Coral bleaching at Little Cayman, Cayman Islands 2009

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The global rise in sea temperature through anthropogenic climate change is affecting coral reef ecosystems through a phenomenon known as coral bleaching; that is, the whitening of corals due to the loss of the symbiotic zooxanthellae which impart corals with their characteristic vivid coloration. We describe aspects of the most prevalent episode of coral bleaching ever recorded at Little Cayman, Cayman Islands, during the fall of 2009. The most susceptible corals were found to be, in order, . Siderastrea siderea, . Montastraea annularis, and . Montastraea faveolata, while . Diplora strigosa and Agaricia spp. were less so, yet still showed considerable bleaching prevalence and severity. Those found to be least susceptible were . Porites porites, . Porites astreoides, and . Montastraea cavernosa. These observations and other reported observations of coral bleaching, together with 29 years (1982-2010) of satellite-derived sea surface temperatures, were used to optimize bleaching predictions at this location. To do this a Degree Heating Weeks (DHW) and Peirce Skill Score (PSS) analysis was employed to calculate a local bleaching threshold above which bleaching was expected to occur. A threshold of 4.2 DHW had the highest skill, with a PSS of 0.70. The method outlined here could be applied to other regions to find the optimal bleaching threshold and improve bleaching predictions. © 2012.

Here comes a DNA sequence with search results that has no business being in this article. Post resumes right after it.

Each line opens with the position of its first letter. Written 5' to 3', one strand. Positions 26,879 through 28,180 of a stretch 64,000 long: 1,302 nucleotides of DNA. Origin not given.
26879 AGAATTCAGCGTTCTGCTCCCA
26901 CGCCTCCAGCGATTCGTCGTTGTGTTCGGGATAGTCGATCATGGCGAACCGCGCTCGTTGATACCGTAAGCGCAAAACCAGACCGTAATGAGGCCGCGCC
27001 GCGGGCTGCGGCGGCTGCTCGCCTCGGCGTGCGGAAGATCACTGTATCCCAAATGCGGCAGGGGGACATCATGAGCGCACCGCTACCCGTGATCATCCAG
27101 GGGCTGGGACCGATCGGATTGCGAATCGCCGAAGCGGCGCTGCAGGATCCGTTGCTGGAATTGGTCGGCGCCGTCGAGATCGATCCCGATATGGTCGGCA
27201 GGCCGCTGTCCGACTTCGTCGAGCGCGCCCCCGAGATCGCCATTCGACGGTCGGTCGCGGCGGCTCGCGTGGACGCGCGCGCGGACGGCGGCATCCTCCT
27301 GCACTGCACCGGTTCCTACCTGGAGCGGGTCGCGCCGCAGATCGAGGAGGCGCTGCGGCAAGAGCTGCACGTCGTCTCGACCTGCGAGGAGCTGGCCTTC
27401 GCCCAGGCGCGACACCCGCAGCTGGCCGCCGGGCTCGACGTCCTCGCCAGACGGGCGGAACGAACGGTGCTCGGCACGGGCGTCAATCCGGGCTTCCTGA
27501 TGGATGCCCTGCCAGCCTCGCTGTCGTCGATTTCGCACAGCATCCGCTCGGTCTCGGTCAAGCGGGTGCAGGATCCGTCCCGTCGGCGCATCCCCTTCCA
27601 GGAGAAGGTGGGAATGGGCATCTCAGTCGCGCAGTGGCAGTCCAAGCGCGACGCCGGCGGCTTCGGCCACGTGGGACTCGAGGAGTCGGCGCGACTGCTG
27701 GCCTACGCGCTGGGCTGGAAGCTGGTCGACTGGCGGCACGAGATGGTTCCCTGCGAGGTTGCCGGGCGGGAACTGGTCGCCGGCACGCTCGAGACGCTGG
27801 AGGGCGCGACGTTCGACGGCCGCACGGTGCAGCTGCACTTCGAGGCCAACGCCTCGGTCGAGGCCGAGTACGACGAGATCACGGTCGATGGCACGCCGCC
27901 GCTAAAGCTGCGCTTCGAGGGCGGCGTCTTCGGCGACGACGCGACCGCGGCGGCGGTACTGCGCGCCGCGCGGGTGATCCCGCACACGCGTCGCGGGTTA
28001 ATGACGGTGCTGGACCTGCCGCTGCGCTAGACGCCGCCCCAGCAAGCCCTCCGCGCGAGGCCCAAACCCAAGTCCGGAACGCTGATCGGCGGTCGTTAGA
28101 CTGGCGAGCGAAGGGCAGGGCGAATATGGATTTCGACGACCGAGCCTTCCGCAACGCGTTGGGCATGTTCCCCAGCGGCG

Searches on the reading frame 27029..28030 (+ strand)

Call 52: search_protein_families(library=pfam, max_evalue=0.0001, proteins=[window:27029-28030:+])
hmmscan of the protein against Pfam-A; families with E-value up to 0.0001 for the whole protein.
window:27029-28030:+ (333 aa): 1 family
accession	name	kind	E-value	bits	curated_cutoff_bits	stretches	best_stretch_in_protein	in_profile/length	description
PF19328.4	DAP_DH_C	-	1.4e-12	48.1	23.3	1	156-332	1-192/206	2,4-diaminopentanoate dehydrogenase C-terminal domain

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Estuarine, Coastal and Shelf Science

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